(Last week, I kicked off a series of posts in which I'll document the transformation of an old barn into my future workshop.)
After spending my week tidying up a filthy barn, I understand why Mr. Clean pulled his hair out. As if the mildew and spider-monsters weren't irksome enough, I stumbled upon a cache of leaky chemicals and rotten construction materials. And while stepping in masonry sealant is a nuisance, disposing of it in an eco-friendly way is actually a cinch.
It goes without saying that you should never dump toxins down the drain. CO2 emissions may have emerged as the environmental movement's marquee issue, but chemical pollution remains a massive treat. Paints, pesticides, fuels and cleaners can contaminate our drinking water, endangering animal and plant life. Luckily, in the words of Captain Planet, "the power is yours!"
To avoid amassing expired chemicals, buy only as much as you need. That may seem glaringly obvious, but most people over-buy DIY supplies. If you intend on using the product over an extended period of time, refer to the label for recommended storage conditions. (Don't just toss them in the corner of a dingy barn for some unsuspecting sap to step in.) Below are additional tips for disposing of NACs (nasty-ass chemicals) and other hazardous materials:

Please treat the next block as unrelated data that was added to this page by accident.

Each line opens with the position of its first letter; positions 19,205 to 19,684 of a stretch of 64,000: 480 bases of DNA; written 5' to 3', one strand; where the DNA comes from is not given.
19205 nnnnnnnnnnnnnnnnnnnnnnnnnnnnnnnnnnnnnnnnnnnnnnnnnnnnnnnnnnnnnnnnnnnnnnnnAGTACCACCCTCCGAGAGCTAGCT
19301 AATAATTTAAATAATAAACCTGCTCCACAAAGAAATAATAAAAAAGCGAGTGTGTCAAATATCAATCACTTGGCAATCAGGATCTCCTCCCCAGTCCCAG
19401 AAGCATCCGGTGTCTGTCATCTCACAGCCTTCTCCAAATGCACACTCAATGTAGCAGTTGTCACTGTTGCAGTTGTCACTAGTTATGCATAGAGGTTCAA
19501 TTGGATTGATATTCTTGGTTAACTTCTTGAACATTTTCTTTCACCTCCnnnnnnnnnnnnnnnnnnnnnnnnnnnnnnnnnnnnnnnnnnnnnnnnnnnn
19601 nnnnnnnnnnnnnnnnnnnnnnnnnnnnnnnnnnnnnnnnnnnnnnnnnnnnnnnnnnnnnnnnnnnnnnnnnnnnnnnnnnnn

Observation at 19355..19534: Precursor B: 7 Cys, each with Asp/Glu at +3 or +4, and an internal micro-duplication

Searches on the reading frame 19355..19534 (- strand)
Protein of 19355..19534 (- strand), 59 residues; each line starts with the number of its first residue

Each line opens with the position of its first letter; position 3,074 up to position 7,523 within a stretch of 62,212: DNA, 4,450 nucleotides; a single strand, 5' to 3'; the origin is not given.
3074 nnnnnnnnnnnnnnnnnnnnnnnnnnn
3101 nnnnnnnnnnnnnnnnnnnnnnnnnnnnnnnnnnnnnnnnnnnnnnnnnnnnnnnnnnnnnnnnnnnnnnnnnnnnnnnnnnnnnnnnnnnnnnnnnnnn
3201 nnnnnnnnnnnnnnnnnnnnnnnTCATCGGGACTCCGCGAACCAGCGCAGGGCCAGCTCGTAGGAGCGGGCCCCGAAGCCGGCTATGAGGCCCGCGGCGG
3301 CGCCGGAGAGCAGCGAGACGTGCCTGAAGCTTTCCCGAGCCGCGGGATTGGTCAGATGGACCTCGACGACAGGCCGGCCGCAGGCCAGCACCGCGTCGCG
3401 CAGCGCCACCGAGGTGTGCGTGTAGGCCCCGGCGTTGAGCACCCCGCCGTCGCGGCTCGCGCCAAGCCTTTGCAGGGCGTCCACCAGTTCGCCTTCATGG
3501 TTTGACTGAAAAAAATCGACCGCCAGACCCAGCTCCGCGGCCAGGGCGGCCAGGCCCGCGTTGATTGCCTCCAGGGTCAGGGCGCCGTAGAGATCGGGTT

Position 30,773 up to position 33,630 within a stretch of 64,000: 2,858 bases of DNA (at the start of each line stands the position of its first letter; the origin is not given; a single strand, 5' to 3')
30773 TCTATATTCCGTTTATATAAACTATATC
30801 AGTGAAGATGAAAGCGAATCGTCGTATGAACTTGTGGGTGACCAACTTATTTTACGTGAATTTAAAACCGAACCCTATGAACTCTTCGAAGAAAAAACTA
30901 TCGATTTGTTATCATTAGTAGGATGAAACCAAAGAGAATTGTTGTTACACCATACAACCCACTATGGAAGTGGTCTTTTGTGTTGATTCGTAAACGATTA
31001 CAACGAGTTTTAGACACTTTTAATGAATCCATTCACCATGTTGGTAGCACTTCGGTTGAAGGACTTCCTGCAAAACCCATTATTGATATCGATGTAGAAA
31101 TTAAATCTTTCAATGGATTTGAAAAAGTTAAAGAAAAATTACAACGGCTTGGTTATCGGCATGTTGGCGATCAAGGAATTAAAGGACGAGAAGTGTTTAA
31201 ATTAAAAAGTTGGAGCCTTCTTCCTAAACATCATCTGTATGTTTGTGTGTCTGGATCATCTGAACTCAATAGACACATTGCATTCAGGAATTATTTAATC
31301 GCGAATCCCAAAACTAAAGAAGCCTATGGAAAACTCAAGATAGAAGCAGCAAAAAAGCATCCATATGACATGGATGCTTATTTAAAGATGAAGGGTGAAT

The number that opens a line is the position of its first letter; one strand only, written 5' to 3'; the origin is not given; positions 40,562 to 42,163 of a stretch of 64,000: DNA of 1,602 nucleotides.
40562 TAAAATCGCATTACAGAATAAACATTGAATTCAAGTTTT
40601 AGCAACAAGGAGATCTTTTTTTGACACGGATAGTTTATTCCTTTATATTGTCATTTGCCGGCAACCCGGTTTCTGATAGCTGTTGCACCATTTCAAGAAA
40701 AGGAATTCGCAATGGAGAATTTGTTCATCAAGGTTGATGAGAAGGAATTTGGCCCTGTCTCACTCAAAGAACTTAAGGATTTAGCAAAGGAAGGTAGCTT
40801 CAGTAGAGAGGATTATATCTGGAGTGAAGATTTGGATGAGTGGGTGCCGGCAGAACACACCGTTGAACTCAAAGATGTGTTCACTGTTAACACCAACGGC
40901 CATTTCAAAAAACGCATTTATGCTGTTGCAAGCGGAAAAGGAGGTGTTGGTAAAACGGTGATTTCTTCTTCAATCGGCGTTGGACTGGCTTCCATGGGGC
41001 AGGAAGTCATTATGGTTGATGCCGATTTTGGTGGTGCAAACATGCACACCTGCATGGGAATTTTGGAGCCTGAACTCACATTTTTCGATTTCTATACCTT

CHEMICALS (paints, pesticides, sealants) Most local dumps accept these types of common household waste. Earth911 offers a nifty search tool to locate nearby transfer stations and recycling facilities.
FUELS Home Depot, Lowe's and many small hardware stores recycle old propane tanks. Simply bring in your old tank when purchasing a new one. When disposing of old gasoline and oil, your best bet is an auto-body shop. They regularly process automotive waste and have the facilities to safely handle yours.
FIBERGLASS INSULATION Be aware that fiberglass can cause severe skin irritation. Be sure to wash your clothes and take a warm shower after handling this type of insulation. As for disposal, if the insulation is still in good condition, you can donate it to a Habitat for Humanity ReStore. If the insulation is wet or moldy, it will longer function and must be taken to a dump. Search "construction materials" on Earth911 to locate local landfills.
FIREWORKS My inner tween rejoiced when I discovered a box of old bottlerockets and smoke bombs — after lighting one off, I remembered that they are scary and explosive. To dispose of fireworks, simply remove the fuses and soak them in water. It's then safe to put them out with your regular trash.
Images: Johnny Williams
RED BARN RENOVATION
• Red Barn Renovation: Where To Begin?
Posted originally from: AT:New York